Things to know: Nimona started out as an art project, which eventually became a web comic. Noelle Stevenson has won several awards for her work.

Who should read this: Um, everyone? Seriously, if you're at all inclined to read comics, you'll probably love this book. I'm not sure why Nimona was published under the Harper Teen imprint because there is nothing particularly young adult about the story. Noelle Stevenson's Nimona breaks new ground with a fresh look at a seemingly familiar story.

Published by HarperCollins / HarperTeen, 2015
ISBN-13: 9780062278234
Source: Bought (see review policy)
Copyright © cbl for Beth Fish Reads, all rights reserved (see review policy)

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04 July 2015

Weekend Cooking: Sour Cherry Pie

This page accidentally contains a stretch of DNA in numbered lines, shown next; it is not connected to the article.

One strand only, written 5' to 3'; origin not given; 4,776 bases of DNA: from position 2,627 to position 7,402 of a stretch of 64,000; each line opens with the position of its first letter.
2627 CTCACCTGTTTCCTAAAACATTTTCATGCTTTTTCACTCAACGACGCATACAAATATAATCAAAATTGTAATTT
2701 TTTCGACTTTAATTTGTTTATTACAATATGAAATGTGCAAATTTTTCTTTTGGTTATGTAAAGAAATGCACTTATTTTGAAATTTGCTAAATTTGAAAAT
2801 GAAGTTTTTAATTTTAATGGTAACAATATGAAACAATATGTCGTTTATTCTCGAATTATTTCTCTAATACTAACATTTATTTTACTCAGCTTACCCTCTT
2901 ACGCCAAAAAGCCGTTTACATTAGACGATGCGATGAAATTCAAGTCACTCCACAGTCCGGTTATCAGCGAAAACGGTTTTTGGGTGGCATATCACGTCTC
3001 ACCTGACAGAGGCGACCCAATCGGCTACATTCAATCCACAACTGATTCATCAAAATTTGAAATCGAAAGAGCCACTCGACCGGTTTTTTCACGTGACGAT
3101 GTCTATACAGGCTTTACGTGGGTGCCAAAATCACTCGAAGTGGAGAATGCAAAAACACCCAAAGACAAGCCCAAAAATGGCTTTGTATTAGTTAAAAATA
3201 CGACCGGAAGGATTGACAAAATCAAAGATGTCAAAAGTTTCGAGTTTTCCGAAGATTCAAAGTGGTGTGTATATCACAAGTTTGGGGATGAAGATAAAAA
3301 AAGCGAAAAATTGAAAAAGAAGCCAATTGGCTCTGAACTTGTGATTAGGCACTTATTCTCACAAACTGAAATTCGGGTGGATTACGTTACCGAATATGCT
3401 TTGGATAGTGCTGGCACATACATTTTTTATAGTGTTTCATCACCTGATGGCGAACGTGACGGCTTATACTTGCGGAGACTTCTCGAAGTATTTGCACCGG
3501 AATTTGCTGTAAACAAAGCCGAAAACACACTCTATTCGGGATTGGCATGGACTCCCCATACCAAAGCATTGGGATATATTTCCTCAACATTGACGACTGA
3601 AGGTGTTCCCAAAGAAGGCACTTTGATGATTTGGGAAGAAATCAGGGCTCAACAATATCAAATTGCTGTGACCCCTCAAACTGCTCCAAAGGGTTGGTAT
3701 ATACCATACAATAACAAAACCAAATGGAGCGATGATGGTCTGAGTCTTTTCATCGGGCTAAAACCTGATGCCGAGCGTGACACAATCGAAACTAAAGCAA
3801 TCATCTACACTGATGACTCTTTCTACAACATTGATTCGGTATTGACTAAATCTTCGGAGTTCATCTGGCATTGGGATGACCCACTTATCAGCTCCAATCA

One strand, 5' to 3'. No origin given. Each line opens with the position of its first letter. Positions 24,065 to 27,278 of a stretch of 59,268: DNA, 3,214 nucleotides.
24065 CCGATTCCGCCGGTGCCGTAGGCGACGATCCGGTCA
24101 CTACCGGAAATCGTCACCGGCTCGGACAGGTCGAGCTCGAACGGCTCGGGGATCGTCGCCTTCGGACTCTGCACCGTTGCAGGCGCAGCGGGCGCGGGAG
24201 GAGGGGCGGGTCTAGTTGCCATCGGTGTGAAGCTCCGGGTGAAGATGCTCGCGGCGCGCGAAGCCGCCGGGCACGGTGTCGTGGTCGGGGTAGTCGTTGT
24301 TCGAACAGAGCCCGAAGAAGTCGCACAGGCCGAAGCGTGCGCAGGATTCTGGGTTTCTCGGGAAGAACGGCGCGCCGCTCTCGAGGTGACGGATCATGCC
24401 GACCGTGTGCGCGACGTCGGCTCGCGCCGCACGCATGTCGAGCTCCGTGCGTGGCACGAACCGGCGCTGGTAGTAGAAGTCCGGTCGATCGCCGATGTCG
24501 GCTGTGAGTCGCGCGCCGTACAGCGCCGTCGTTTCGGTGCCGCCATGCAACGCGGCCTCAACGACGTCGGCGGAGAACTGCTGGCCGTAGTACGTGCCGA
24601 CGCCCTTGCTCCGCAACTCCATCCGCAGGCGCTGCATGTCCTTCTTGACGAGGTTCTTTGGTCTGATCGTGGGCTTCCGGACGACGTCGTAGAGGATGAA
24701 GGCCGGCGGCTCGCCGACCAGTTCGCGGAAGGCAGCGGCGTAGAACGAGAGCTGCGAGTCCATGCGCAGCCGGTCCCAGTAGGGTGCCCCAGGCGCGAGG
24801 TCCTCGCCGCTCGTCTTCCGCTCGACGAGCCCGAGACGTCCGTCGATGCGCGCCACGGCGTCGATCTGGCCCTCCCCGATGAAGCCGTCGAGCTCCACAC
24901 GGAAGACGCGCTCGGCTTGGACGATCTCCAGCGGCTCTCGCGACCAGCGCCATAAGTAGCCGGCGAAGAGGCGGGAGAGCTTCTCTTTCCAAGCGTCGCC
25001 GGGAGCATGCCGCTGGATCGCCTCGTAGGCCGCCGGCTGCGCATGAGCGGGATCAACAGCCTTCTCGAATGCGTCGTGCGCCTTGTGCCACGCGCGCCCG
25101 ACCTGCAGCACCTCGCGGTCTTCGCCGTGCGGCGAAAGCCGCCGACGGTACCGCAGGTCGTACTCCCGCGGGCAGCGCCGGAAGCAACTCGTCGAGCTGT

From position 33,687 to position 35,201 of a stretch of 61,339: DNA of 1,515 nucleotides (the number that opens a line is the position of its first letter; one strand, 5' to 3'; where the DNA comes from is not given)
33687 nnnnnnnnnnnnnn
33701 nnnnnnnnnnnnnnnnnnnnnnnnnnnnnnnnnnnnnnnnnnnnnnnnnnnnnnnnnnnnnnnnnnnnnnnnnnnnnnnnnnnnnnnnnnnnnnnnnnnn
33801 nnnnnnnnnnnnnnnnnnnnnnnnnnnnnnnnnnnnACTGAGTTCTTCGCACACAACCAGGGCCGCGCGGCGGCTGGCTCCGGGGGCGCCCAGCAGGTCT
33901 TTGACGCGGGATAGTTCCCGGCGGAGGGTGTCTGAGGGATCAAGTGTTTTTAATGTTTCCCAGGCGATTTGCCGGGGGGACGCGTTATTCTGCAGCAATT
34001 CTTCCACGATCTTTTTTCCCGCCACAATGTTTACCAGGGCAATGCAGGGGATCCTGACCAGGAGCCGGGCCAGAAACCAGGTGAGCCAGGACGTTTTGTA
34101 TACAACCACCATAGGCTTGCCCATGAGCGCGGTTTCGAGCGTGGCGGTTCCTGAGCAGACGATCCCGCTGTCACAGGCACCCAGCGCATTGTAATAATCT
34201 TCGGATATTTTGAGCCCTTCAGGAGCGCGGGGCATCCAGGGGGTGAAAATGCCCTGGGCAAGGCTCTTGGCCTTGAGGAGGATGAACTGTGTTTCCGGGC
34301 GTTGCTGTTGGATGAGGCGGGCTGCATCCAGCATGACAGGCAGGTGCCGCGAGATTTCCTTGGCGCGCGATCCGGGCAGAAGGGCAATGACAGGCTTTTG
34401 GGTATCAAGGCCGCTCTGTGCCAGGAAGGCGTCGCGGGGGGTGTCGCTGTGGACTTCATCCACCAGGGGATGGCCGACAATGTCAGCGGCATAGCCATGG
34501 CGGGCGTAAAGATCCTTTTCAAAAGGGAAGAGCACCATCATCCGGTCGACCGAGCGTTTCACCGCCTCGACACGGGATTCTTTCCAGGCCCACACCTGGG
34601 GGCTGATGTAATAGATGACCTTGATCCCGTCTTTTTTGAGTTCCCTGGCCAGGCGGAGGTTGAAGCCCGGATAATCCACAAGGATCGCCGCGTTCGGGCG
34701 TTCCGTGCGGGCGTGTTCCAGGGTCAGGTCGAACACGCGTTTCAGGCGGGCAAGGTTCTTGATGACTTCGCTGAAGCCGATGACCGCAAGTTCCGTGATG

Weekend Cooking hosted by www.BethFishReads.comWeekend Cooking is open to anyone who has any kind of food-related post to share: Book (novel, nonfiction) reviews, cookbook reviews, movie reviews, recipes, random thoughts, gadgets, quotations, photographs. If your post is even vaguely foodie, feel free to grab the button and link up anytime over the weekend. You do not have to post on the weekend. Please link to your specific post, not your blog's home page. For more information, see the welcome post.

copyright cbl for www.BethFishReads.comHappy July 4 to all my American friends. Because it's the holiday and because sour cherries appeared at my local farmers market this week, I thought I'd share my recipe for a wonderful summer treat: sour cherry pie.

This recipe has been in my files for years, and I no longer remember its origins. The pie has just the right balance of sweet and tart for our tastes, and I think the almond extract is a brilliant addition.

Now where's that vanilla ice cream?

Sour Cherry Pie (from the files of Beth Fish Reads)
1 nine-inch pie
    copyright cbl for Beth Fish Reads